Country music legend Reba McEntire hosted the Academy of Country Music Awards for the 15th time on Sunday night. Generally, these kinds of things are characterized by political dialogue and jokes targeted at President Donald Trump. However, Reba said she isn’t willing to slam the president, and hours later, she got some great news.
Reba McEntire was all class on Sunday night when she hosted the ACM Awards. She even made the audience rise up applauding when she put on her infamous red dress from 25-years-ago. According to Fox News, the host grabbed headlines in 1993 for the disclosing red dress she wore to the CMA Awards that year. While the red-hot number may not appear risque today in a world of leotards and foam fingers, Reba’s infamous dress caused quite a shock in the early ’90s.
But this was not even the most remarkable event of the night. When country music fans from across the nation tuned in to watch their favorite artists perform their latest hits, they noticed that politics wasn’t present at the evening. Viewers loved this, as displayed by the show’s extraordinary ratings:
It was no contest last night, with the “53rd annual “Academy of Country Music Awards,” hosted by Reba McEntire, holding a significant overnight advantage over competing “American Idol” on ABC. While the true test, of course, are the demographics, “The ACM Awards” at a 7.2 rating/12 share in the household overnights from 8-11 p.m. ET bested ABC’s “American Idol” (4.2/ 7 from 8-10 p.m. ET) by 71 percent. Compared to one year earlier (6.5/11 on 4/02/17), “The ACM Awards” increased by 11 percent. And that 6.5 rating in the household overnights last year translated into 10.85 million viewers and a 2.1 rating/7 share in adults 18-49, based on the Live+Same Day data. [Source: Programming Insider]
Reba had notified the public ahead of Sunday night’s award show that she is expected to leave politics out of it. Indeed, if there was anyone searching for agenda-driven programming, they weren’t going to find it in the ACM’s hosted by the legendary songstress.
“This year the idea is to have fun,” Reba said in an interview ahead of her hosting gig. “There’s a lot of political things you can address, stuff going on in the world. That’s not our theme; our theme is to have fun, not to be mean, not to be catty, just to have a great night of entertainment, great music, seeing everybody and introducing new music. It’s going to be a fun night … I want it to be positive and uplifting and so does everybody at the ACM. They first came to me and said, ‘Our theme this year is fun. Let’s go have fun.’ I said, ‘Absolutely, I’m for it.’”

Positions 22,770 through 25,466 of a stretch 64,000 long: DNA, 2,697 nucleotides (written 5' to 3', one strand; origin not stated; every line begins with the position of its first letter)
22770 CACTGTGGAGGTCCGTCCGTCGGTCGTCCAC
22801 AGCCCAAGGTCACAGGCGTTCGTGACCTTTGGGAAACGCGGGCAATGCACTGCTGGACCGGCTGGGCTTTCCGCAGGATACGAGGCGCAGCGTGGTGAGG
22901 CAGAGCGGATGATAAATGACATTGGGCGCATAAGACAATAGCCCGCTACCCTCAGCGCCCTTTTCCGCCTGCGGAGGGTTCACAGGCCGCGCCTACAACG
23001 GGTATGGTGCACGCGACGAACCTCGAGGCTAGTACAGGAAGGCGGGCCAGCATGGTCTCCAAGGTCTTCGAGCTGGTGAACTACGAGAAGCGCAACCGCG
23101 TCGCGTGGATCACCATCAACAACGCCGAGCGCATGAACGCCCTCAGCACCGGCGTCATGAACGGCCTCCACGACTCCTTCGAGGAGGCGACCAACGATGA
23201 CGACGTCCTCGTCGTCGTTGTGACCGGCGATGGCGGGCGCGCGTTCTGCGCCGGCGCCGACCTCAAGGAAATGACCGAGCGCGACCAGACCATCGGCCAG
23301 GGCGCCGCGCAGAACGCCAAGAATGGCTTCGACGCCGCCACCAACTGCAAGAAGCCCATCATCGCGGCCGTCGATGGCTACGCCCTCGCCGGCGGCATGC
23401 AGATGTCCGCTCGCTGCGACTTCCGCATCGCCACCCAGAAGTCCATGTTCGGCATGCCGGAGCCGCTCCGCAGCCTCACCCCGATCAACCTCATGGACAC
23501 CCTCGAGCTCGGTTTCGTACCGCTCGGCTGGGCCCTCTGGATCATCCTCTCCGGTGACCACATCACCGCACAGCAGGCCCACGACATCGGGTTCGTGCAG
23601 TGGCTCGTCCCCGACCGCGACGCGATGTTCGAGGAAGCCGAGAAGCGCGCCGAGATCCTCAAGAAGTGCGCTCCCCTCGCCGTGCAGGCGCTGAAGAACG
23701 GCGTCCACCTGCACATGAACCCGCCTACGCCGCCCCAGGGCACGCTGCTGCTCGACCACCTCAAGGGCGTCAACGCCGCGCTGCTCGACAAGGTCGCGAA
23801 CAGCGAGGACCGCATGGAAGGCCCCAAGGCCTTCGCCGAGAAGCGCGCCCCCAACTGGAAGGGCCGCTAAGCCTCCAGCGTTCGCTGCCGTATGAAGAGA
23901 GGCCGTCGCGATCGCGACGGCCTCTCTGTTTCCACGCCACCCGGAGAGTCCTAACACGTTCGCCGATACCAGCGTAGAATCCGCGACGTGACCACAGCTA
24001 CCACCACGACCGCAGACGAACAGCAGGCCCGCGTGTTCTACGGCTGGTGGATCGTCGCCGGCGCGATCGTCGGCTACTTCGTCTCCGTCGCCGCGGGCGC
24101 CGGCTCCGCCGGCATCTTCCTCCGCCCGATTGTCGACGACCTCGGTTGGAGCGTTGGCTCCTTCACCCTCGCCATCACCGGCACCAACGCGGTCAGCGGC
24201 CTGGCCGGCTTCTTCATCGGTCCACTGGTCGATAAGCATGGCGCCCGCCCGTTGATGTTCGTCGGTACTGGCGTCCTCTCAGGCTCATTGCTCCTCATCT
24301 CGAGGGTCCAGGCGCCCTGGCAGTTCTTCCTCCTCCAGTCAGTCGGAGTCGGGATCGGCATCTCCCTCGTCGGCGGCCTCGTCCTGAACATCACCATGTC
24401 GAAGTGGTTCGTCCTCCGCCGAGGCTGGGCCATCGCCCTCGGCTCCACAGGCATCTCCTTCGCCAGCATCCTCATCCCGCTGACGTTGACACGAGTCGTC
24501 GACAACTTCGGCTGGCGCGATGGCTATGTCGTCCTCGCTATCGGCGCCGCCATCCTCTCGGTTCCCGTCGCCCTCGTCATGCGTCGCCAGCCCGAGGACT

This is particularly why people tune in to watch these things — they want someone to entertain them, not lecture them. Music fans are eager to see their favorite artists perform their favorite songs. It’s an escape, not an opportunity to push an agenda on a public already sick and tired of partisan talking points.
It doesn’t happen by coincidence that award shows like the ACMs are becoming popular, the Academy Awards and Golden Globes have experienced a steady drop in ratings in recent years. These shows are always overlooked by politically-charged rhetoric from some leftist “comedian” or Hillary-loving actor.
It would be good for Hollywood to take a lesson from Nashville on this subject. Reba’s policy of staying away from politics at the ACM’s was a resonant success, and it doesn’t come as a surprise that the public is growing extremely sick and tired of out-of-touch entertainers trying to indoctrinate them at every turn. Country music scored a big win on Sunday when Reba didn’t accept to make her hosting gig a Trump-trashing nightmare.